Southern Africa likely to see GDP growth above 2% in the next two years
12th March 2018
By: Anine Kilian
Contributing Editor Online
SAVE THIS ARTICLE EMAIL THIS ARTICLE
Font size: -+
The’Southern Africa Economic Outlook Report 2018′, released by the AfDB, in Pretoria, on Monday, states that there is cautious optimism for the economic outlook for the Southern African region, but warns that there are diverging growth patterns for the region’s economies.
“South Africa, the largest economy in the region, turned in low and declining rates of growth,” AfDB Southern Africa regional development and business office lead economist Stefan Muller said while presenting the key findings of the report.
“Southern Africa is the [worst] performing region on the continent with GDP growth of 1.6% in 2017, owing to South Africa’s economy, which has not been performing well in recent years,” he said.
“The drought in South Africa resulted in dismal sector performance; however, this trend is expected to reverse in 2018, with more favourable rain patterns.”
Muller added that the outlook for services were also favourable, led by Madagascar and Mozambique, which are expected to record higher growth, in line with an improvement in external demand, especially for tourism.
“In the post 2008 economic crisis era, services and industry have been the main engines of growth. Traditional agricultural intensive economies have shifted and Malawi, Zambia and Zimbabwe have shifted domestic resources from agricultural to services, albeit at differing rates,” he noted.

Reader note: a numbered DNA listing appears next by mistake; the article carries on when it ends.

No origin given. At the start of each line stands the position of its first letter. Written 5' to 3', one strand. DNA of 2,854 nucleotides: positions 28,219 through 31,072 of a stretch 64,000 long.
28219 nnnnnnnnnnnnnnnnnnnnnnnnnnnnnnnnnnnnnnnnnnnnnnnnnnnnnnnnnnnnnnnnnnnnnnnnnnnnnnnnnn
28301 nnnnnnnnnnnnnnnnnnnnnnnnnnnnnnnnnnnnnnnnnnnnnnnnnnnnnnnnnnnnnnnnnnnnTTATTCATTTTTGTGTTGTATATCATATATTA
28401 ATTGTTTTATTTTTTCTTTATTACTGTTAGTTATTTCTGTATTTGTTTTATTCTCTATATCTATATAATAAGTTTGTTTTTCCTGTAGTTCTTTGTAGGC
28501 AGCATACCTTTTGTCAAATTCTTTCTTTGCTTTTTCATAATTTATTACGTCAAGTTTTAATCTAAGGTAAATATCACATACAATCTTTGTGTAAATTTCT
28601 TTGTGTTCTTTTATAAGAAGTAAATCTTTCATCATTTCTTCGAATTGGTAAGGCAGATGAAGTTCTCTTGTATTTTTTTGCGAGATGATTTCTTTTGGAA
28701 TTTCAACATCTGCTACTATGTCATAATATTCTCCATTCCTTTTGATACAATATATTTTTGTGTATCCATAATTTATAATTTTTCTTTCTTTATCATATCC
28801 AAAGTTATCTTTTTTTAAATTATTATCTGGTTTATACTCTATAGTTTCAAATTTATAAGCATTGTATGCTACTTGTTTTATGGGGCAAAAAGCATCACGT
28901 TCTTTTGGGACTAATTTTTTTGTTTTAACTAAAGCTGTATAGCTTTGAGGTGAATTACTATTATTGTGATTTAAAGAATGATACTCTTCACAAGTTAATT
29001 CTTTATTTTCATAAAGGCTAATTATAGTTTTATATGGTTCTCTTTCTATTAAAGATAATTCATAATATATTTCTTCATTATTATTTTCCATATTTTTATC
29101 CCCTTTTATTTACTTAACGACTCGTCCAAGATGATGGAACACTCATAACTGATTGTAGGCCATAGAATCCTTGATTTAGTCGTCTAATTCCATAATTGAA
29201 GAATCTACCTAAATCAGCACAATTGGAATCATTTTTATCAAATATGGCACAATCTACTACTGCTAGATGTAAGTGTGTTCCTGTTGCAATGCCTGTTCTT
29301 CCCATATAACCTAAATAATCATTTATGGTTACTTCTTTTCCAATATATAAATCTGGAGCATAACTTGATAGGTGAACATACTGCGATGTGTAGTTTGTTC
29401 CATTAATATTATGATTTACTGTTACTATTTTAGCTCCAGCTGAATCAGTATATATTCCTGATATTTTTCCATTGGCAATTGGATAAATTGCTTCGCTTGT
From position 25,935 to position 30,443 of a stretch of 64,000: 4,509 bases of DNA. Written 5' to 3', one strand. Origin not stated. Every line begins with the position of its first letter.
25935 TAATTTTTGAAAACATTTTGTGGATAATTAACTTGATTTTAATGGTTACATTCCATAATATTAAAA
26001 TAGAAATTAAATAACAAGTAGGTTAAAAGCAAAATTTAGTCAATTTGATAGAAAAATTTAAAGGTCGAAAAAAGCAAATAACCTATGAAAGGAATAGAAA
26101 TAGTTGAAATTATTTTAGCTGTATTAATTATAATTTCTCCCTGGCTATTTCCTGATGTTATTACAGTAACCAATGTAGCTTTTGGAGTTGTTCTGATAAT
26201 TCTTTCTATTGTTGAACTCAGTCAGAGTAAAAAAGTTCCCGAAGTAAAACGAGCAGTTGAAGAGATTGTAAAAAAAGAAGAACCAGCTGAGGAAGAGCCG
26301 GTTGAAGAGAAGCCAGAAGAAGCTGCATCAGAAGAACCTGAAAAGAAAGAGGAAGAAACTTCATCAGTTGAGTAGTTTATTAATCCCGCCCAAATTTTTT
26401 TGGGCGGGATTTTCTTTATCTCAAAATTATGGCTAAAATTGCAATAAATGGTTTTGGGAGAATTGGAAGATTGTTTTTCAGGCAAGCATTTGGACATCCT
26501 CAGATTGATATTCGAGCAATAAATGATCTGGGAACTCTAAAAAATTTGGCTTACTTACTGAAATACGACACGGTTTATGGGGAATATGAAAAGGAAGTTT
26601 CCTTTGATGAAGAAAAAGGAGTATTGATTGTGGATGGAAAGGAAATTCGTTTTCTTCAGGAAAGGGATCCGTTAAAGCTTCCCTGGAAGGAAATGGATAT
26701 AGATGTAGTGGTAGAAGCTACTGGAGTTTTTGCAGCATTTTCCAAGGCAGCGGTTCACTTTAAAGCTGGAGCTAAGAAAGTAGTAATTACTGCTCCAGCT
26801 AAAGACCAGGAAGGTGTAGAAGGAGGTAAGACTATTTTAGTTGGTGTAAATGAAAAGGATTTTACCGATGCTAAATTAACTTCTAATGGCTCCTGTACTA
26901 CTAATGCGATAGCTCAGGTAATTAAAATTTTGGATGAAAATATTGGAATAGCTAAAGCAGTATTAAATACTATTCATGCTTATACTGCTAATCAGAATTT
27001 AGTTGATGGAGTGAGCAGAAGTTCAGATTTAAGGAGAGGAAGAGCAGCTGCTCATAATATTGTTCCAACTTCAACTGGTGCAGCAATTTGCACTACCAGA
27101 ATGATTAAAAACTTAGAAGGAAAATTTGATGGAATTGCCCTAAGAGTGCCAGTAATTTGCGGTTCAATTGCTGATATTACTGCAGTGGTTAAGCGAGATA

Muller further said that services have seen the highest average growth rate in the Southern African region since 2000.
“On the other hand, an overall declining trend has been recorded in industry and agriculture over the same period,” he stated.
He highlighted that in Zimbabwe, a redistribution of land took place in the early to mid 2000s, and the years that followed with new owners saw declining investments and productivity.
From 2007 to 2016, the contribution of agriculture to GDP declined by nearly half from 21.6% to 11%.
“In 2017, there was some recovery in agricultural output, which helped improve food security in the country, but as a share of GDP, it remains low. To revitalise agriculture and boost domestic maize production, the Zimbabwe government instituted a large-scale systematic import substitution programme.
“Financing this ambitious policy initiative is likely to further swell the country’s fiscal deficit. In contrast, at the close of 2016, the service sector contributed more than 64.4% of Zimbabwe‘s GDP, a 19.1 percentage point increase over the previous ten years,” he said.